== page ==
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In conversation with London cabbie Graham Pike, TAXI

TAXI caught up with Graham Pike to talk pandemic cabbing and find out all about his work with the Taxi Charity...

How long have you been a cabbie?

Graham: I have been a cabbie for eighteen years and have experienced some hard times, but I have never faced anything as bad as the impact that the pandemic has had on the cab trade – not only in London but across the UK.

How have you coped?

Graham: It’s been a really difficult time for the cab trade, so I decided to look at what else I could do. I wanted to do a job that involved driving so looked at supermarket deliveries and I was very lucky to be taken on by Waitrose as a customer delivery driver. On the day I went for my interview there were about six other cabbies being interviewed – it was like being in the Heathrow feeder park! I guess we are a huge asset to Waitrose especially on the London delivery rounds as we know how to get around the capital and they can rely on us to get from A to B, whatever the traffic conditions, and get the job done.

What do you think to the Pandemic Road Map?

Graham: I am so glad that Boris’s Road Map gives us cabbies the light at the end of the tunnel that we all need. London will reopen again soon, and we can hopefully see the trade return to pre-pandemic levels. It’s been a tough year for all of us but with non-essential shops scheduled to reopen in April, the reopening of restaurants and theatres in the early summer and people beginning to come back into London to work again, we will hopefully see thousands of commuters, day trippers, families, tourists and groups coming back into London and needing a black cab to get around.

What did you think to the Uber Court Case verdict?

Graham: I was delighted by the result. If all the Uber drivers now get workers’ rights, a minimum wage and holiday pay, it’s great news for the cab trade. Uber surely can’t afford to pay for the thousands of drivers working in London, and less Ubers hopefully means more fares for taxis.

How long have you been volunteering for the Taxi Charity?

Graham: I started volunteering for them back in 2002 and joined the committee in 2013. I will carry on supporting them for as long as they want me! I was in the Cadets as a youngster and in the Territorial Army for three years and I have always had a love of anything to do with the military. I particularly love spending the day with the veteran fundraising collection team at Tube stations. The group gets so much from these days. It’s not only about being able to collect funds for the charity, but a wonderful way for them to have a good catch up with each other and as one of them said to me – it gives them a reason to get out of bed in the morning. They are a fantastic group of guys, with some amazing stories, who love a chat with the commuters over a pint and some food at lunchtime.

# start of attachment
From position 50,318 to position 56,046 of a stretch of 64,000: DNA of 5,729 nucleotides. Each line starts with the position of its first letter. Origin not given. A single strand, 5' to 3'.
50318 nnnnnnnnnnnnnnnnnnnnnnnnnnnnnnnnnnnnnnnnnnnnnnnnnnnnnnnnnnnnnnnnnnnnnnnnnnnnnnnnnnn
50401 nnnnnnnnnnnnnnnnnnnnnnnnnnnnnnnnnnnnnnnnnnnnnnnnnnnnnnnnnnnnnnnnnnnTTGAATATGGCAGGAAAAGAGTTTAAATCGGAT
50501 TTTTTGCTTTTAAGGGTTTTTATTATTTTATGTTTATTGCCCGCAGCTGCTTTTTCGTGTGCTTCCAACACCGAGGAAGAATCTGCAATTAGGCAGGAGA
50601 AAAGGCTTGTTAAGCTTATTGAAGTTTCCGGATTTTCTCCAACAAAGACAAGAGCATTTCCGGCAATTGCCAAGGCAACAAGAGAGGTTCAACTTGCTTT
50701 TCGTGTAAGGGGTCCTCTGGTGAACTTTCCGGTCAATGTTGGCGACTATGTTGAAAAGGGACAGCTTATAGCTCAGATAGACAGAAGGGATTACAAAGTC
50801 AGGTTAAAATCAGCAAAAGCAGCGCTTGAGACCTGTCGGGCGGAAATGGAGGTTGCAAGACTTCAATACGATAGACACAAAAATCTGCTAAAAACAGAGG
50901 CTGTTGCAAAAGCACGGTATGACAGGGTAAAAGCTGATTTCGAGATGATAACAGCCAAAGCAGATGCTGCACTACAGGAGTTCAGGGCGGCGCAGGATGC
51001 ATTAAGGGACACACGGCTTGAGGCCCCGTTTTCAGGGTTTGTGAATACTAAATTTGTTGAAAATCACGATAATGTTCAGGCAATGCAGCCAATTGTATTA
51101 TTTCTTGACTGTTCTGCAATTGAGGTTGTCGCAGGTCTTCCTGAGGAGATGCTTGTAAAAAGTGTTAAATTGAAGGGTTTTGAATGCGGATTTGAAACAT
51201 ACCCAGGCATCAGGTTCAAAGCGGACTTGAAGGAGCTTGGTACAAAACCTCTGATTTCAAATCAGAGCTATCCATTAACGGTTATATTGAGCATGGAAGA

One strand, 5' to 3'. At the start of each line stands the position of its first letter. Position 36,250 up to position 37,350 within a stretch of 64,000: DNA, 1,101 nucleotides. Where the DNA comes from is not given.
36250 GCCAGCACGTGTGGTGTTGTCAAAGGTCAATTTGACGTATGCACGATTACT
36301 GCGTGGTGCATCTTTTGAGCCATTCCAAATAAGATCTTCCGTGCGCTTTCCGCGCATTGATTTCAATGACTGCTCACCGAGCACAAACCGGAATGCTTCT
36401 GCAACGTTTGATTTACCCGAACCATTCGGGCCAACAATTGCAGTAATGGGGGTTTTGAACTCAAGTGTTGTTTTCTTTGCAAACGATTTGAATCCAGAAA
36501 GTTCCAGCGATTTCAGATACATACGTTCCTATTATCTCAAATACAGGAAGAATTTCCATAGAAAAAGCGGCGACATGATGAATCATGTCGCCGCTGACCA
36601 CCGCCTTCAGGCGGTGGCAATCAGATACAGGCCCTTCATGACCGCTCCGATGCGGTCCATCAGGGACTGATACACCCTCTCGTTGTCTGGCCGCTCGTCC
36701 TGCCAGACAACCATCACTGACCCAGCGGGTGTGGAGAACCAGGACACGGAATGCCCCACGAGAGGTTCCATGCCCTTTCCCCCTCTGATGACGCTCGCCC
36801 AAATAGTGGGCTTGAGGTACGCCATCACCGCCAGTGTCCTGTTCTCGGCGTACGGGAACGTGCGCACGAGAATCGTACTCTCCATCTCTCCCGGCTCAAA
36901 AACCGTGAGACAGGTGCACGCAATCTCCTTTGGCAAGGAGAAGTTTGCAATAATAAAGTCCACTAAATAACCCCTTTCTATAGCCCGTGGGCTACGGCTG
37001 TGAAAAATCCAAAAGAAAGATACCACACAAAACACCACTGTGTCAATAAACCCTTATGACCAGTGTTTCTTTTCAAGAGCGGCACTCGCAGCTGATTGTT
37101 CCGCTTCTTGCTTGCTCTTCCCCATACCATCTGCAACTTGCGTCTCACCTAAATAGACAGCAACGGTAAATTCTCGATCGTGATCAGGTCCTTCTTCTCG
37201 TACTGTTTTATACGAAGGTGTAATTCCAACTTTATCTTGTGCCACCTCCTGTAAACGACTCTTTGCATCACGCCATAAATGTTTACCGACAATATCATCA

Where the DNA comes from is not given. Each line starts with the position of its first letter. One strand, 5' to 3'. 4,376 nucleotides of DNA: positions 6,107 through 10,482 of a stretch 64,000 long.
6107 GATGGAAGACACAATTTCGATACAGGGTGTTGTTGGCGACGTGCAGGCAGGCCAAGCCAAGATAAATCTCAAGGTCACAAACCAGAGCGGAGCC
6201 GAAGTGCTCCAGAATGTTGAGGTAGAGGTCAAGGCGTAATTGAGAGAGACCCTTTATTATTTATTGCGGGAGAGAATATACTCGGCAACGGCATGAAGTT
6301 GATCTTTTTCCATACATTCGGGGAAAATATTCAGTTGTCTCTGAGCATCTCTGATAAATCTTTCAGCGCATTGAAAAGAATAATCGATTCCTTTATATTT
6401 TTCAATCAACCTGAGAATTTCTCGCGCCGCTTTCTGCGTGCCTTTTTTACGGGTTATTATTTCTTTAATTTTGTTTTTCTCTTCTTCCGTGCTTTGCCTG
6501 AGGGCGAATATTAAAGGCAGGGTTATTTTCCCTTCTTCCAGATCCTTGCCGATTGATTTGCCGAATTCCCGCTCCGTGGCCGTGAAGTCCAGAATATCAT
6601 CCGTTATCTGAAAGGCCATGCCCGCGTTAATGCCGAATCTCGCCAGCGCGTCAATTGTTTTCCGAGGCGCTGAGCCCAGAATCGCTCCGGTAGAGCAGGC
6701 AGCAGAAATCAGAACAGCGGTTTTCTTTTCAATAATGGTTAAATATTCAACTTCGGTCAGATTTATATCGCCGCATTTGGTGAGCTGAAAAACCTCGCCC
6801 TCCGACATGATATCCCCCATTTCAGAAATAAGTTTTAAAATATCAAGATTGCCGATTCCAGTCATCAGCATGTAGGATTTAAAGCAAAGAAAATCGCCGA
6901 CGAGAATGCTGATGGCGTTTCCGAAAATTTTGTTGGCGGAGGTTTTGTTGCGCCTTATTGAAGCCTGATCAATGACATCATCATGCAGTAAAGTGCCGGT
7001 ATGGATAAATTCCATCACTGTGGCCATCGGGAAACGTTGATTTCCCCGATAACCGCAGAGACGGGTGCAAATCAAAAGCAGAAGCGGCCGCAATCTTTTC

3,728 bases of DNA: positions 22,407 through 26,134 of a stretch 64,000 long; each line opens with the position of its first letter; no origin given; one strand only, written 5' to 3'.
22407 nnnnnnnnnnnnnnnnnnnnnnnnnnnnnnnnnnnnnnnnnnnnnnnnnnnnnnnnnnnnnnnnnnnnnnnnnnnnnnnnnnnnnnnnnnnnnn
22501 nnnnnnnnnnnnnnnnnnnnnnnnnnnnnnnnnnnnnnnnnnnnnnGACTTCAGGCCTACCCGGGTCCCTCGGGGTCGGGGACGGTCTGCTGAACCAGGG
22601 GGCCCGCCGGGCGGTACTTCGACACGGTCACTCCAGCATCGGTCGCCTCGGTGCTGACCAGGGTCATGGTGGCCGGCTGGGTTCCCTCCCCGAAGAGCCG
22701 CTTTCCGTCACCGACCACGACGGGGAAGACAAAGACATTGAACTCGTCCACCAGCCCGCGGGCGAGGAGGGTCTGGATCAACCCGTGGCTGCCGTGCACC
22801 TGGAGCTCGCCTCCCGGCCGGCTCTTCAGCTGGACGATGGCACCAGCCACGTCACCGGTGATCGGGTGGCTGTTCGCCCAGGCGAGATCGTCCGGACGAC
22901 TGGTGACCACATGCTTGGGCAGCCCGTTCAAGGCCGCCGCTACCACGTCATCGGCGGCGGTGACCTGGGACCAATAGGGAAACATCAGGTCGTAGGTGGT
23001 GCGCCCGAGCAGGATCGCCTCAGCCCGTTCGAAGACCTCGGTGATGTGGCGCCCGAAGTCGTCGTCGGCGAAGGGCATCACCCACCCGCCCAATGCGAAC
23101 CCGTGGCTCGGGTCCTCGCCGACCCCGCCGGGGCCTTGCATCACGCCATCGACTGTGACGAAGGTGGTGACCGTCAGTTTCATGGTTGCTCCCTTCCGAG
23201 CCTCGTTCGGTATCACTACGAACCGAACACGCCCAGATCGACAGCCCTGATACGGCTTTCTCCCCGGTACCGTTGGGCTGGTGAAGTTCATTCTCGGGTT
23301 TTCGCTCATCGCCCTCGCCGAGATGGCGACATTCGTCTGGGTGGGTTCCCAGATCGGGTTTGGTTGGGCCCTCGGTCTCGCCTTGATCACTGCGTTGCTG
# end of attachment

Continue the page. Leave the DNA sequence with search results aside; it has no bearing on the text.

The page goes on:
Now that we are on the road to recovery what plans do the charity have?

Graham: I think that until we know that we are safely through the worse of the pandemic our plans will primarily be to arrange events in the UK. Our veterans have not been able to meet each other for a year and the Charity wants to ensure we can get them together, probably in smaller groups so that they can reconnect and begin living a richer life once again. The volunteer cabbies have been busy taking the vets for their Covid vaccinations so when we can all meet again; they will have some protection from this awful virus.

What impact has the pandemic had on your veterans?

Graham: The pandemic has been hard for everyone but particularly for the older veterans that the charity supports. Our annual trips to the Netherlands and Normandy for veterans to pay their respects to those who didn’t come home and spend quality time with each other are major highlights and last year it was difficult for everyone to have to stay at home. They missed participating in events to mark the important 75th anniversaries of VE Day and VJ Day which they had been so looking forward to. We have done all we can to be there for our boys and girls with regular cards, newsletters, and phone calls but for those who don’t have family living close by it’s been a very difficult year. Sadly, we have also said goodbye to quite a few veterans this past year. Our WWII vets are in their late nineties or older, and it is heart-breaking that we have not been able to attend their funerals en-masse. The charity prioritises taking veterans to their friend’s funerals, forming guards of honour and showing our respects by attending in large numbers and not being able to say final goodbyes has been tough.

If any drivers are thinking of volunteering for the Taxi Charity what would you say to them?

Graham: Do it!


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